Monday, April 21, 2008
April 21, 2008
By Syed Akbar
Scientists working on animal models have developed a special process to deliver vaccine onto the skin using a patch, without needles.
When it is applied in human beings, vaccination will become quite simple and virtually painless. Vaccines like cholera vaccine can be delivered without the use of needles.
Researchers at the International Vaccine Institute in Seoul, South Korea, of which India is a member, have now successfully discovered the mechanism by which a vaccine applied onto the skin can cause an immune response in the gut, as well as in the body.
The International Vaccine Institute is an international organisation which has been working for development of vaccines for the developing world. India is also a beneficiary of the IVI research. This new method is called transcutaneous immunisation or simply TCI. It involves applying a vaccine onto the skin using a patch. In previous animal and human studies, TCI was found to induce robust immune responses in blood and in mucosal secretions.
IVI's Tae Kyung Byun told this correspondent from South Korea that the IVI team had found in an animal study that dendritic cells (cells that capture vaccines and carry them to the immune system) were induced by TCI in the lymph nodes draining the gut. They were involved in the initiation of intestinal antibody responses, which are essential to stopping bacteria and virus infections.
"Such findings provide an explanation why intestinal immune responses are induced after skin immunisation, the reason for which had remained elusive until now," said IVI's post-doctoral fellow Sun-Young Chang.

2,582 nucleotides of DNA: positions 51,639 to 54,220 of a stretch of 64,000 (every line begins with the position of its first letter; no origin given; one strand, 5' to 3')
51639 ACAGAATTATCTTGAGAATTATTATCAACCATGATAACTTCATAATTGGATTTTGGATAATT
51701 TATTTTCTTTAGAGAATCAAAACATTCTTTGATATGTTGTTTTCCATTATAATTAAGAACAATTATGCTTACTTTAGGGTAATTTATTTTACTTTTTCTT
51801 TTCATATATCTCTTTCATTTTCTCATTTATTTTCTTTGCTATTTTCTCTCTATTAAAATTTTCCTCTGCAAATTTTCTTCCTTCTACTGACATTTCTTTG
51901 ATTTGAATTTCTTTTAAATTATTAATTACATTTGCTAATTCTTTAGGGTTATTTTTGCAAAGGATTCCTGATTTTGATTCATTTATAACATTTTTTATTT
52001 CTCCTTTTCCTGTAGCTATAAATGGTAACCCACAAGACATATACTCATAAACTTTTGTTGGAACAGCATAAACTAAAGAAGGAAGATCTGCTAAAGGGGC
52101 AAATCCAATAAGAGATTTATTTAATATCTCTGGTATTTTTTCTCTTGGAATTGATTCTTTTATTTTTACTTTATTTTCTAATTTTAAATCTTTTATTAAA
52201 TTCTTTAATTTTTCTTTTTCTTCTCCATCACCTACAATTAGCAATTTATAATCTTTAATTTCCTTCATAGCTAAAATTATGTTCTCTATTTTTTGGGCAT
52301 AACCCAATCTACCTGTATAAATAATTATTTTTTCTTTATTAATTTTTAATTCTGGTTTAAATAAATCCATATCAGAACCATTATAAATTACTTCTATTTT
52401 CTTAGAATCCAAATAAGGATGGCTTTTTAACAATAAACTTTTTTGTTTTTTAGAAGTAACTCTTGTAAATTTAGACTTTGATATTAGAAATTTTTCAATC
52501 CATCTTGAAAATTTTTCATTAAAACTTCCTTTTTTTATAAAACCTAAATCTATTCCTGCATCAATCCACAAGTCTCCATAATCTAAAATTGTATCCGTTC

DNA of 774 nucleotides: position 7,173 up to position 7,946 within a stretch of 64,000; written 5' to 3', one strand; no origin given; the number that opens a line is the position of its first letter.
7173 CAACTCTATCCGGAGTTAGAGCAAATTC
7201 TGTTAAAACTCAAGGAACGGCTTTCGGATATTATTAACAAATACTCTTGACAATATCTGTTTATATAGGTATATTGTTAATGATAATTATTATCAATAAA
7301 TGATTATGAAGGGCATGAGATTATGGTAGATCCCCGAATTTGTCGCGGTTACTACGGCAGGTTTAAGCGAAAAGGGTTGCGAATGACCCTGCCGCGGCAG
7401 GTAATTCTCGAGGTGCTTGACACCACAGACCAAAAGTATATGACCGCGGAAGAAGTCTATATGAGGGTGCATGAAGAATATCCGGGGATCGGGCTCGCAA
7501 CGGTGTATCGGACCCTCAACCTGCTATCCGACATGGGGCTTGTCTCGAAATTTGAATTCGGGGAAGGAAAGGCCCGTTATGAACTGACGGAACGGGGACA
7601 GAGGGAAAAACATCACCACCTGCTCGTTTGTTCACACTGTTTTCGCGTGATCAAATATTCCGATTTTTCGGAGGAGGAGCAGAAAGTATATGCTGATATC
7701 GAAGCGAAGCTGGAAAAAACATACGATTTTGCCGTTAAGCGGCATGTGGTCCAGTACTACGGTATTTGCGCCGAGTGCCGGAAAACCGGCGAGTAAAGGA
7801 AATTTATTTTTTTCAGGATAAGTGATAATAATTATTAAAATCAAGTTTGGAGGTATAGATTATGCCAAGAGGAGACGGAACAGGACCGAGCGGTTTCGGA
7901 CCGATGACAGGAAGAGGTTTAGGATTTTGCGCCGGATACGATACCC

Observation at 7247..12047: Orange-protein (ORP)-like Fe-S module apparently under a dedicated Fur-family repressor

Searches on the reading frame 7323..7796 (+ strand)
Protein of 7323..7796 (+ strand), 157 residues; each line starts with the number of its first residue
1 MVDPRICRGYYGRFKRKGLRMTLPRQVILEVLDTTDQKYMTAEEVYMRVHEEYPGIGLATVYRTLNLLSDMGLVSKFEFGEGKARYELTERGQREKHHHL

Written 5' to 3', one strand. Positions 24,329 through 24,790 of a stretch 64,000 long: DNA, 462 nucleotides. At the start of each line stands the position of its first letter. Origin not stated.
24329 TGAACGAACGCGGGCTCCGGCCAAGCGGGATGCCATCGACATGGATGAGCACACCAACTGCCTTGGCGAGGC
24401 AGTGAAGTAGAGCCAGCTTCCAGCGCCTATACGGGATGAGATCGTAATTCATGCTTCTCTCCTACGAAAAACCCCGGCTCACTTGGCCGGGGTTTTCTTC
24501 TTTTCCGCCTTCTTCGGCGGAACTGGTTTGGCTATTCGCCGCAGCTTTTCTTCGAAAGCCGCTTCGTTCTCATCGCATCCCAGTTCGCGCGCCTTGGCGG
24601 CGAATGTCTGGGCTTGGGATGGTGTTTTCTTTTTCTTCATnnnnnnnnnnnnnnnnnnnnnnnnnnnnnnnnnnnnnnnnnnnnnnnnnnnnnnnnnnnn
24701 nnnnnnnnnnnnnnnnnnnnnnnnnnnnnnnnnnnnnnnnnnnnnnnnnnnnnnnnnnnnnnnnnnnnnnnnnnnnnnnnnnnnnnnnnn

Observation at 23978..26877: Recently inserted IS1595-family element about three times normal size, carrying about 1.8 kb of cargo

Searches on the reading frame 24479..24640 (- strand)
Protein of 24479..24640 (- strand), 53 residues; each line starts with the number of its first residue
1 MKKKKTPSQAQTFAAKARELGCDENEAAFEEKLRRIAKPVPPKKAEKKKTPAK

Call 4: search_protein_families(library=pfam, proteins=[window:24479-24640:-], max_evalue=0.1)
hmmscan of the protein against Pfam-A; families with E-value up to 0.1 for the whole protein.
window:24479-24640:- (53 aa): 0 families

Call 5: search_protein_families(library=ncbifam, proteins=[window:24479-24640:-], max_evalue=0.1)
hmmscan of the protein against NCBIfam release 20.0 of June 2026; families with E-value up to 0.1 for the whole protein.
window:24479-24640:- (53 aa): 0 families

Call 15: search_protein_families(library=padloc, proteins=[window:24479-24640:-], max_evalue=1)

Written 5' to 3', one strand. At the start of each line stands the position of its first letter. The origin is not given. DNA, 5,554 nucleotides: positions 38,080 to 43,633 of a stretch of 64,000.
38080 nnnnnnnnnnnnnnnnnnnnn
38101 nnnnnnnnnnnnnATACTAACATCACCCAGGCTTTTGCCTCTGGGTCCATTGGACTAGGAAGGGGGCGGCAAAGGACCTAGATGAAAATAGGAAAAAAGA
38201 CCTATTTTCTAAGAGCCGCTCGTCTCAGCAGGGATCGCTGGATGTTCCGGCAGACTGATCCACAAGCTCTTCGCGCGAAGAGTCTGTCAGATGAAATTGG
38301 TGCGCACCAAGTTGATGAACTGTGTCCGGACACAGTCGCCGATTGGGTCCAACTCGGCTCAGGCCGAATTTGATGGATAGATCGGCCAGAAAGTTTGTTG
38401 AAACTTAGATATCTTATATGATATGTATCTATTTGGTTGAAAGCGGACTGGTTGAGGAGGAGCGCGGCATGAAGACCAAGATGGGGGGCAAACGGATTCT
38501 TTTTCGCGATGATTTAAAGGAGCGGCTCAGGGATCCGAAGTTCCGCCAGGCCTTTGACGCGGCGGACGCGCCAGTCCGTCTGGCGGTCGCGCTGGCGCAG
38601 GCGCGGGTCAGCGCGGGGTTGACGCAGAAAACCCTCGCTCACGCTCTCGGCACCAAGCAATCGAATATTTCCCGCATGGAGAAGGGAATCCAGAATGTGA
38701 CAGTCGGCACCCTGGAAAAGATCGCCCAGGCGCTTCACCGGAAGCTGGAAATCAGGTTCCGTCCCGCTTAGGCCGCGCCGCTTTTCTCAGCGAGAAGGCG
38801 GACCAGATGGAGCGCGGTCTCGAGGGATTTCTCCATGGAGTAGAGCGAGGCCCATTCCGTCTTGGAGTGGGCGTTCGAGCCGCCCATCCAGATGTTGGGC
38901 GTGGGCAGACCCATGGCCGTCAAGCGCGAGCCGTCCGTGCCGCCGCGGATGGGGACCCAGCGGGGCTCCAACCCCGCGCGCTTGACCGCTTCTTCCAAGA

The study suggests that an efficient "cross-talk" exists between the skin and gut immune systems and appears to be mediated by specialised dendritic cells in lymph nodes draining the intestines," said Dr. Kweon Mi-na, who led the study.
The IVI's study challenges the traditional notion that ingesting vaccines is the only means for inducing immunity in the gut. The results reported by Dr Kweon's team not only supports the notion that administering a vaccine in a skin patch can do the job but also provides a clue as to why this approach works, Tae Kyung Byun observed.
Monday, April 7, 2008
April 7, 2008
By Syed Akbar
A group of Japanese doctors has been removing cancerous kidneys from patients, repairing them on the surgical table and then transplanting them in people, whose kidneys have stopped functioning. This is a medical miracle as the diseased kidneys, which otherwise find their way in hospital surgical wastes, have been saving the lives of kidney-failure patients.
And Indian doctors say this Japanese medical practice could be replicated in the country to meet the acute shortage of donor kidneys. India has one of the stringent organ transplantation Rules and cadaver transplantation is still seen as a taboo here. But doctors say it will take some time for Indian health experts to make the Japanese practice an Indian reality.
"Kidney repair is quite possible and 'repaired" kidney can be used for transplant. From oncology perspective, if a cancer kidney is to be used for transplant, the tumour should be small, less than 4 cms. If the cancer size is big, it makes it impossible for transplantation," says Dr Vijay Anand P Reddy, director of Apollo Cancer Hospital.